An Invasion of Mythical Creatures (‘Oy, Rodney’)

Pin by Ross Johnston on totally judging books by their covers | Book  parody, Book humor, Romance novels

[Editor’s Note: In all the excitement over Halloween, I very nearly forgot to touch base with our in-house novelist, Ms. Violet Crepuscular. Be honest, now–how many of you would have missed her?]

Introducing chapter CDL (at last!) of her epic romance, Oy, Rodney, Ms. Crepuscular alludes to an email from reader Konrad Adenauer from Papadapoulosburg, Mississippi.

“‘Dear Ms. Crepuscular,’ he writes,” she writes (the quotation marks are getting tricky), “‘what has happened to Rodney the Medieval Sorcerer, whom you have said is responsible for all these disturbing events in Scurveyshire? Have you forgotten him?'”

“I don’t mind if some of my readers want to gristonize my book,” she continues, “but there is a wide-spread perception that, like, anybody can be a medieval sorcerer–but nothing could be farther from the truth!

“I have not mentioned Rodney lately because he’s been very, very busy conjuring mythical monsters out of I don’t know where and trying to turn them loose on Scurveyshire! Centaurs, harpies, griffins, hydras, dragons–he’s got ’em all lined up for an invasion. But first, a test!”

The vicar has just been rescued by a passing cowboy and forced to give back Lady Margo’s wig. As they all settle down to chew tobacco, no one notices the first mythical creature to creep out from under the vicar’s wading pool.

You guessed it! It’s a jackalope, complete with horns. Half-jack rabbit, half-pronghorn antelope or white-tailed deer, these creatures are increasingly rare in Victorian England. Mythological creatures are never abundant anywhere.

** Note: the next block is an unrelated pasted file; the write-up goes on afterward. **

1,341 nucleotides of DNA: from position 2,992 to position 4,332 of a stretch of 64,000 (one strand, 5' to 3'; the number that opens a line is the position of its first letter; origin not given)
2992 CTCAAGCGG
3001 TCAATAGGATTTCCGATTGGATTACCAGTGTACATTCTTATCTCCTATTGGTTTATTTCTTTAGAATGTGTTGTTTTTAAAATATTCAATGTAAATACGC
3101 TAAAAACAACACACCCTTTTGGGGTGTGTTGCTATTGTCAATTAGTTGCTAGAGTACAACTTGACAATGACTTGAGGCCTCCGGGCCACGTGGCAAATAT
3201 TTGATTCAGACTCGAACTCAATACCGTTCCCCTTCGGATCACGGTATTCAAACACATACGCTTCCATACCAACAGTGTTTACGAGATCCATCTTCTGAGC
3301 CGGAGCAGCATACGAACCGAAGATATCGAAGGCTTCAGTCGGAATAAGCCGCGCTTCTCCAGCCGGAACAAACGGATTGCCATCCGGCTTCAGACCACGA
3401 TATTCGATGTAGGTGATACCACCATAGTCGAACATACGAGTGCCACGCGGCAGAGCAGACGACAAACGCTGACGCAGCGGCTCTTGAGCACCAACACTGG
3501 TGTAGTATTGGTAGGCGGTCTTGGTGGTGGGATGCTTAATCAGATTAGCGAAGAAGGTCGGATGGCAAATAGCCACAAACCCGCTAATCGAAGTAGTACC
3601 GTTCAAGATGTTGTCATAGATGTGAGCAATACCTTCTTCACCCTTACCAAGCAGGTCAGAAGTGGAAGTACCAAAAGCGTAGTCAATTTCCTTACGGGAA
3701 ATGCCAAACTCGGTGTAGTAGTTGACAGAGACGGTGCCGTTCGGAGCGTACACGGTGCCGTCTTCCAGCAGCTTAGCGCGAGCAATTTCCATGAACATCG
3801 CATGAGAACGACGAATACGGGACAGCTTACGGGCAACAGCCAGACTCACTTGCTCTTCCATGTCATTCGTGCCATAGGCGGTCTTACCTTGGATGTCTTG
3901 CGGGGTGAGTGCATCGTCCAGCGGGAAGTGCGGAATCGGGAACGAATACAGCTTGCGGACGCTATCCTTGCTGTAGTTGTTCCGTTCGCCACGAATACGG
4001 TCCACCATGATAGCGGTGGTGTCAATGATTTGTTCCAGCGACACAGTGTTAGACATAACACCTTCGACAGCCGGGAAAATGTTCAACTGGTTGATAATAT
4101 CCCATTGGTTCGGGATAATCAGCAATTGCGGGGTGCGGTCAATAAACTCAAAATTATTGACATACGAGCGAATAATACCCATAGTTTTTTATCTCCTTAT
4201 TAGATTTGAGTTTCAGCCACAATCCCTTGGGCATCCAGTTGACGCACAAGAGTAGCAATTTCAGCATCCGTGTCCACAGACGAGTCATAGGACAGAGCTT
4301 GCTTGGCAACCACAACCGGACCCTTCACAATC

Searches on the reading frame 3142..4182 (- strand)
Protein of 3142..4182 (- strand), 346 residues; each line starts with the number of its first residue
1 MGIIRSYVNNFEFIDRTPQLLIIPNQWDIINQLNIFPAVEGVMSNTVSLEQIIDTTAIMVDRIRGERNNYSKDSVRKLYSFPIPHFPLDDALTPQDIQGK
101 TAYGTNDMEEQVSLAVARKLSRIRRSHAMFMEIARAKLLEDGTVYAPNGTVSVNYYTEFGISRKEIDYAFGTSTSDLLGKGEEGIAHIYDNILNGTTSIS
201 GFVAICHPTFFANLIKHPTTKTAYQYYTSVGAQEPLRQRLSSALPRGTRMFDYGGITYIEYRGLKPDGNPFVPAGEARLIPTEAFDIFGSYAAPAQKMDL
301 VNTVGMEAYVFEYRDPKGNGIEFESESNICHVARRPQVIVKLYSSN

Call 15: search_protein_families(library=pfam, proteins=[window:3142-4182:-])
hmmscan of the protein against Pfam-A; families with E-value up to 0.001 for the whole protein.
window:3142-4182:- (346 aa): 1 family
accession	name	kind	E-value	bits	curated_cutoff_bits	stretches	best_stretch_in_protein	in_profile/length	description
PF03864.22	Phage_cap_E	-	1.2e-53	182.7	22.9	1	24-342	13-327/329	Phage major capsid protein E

Are Jackalopes Real? Inside The Enduring Legend

Anyhow, the jackalope hops off into the vicar’s kitchen garden. When someone finally sees the majestic beast, it’ll be too late!

Uh, too late for what?

“You’ll see!” chortles Violet.

3 comments on “An Invasion of Mythical Creatures (‘Oy, Rodney’)

  1. No wonder the jackalopes became rare in Victorian England. They were all migrating to Wyoming, where they’re well known and the basis of a thriving souvenir trade in pictures and figurines. I used to have a couple myself — the figurines, that is, not the jackalopes.

  2. I was going to say, a Jackalope hardly stands out in Scurvyshire. Sure, it’s out of place by thousands of miles, but under the vicar’s pool, nothing should be surprising. 🙂

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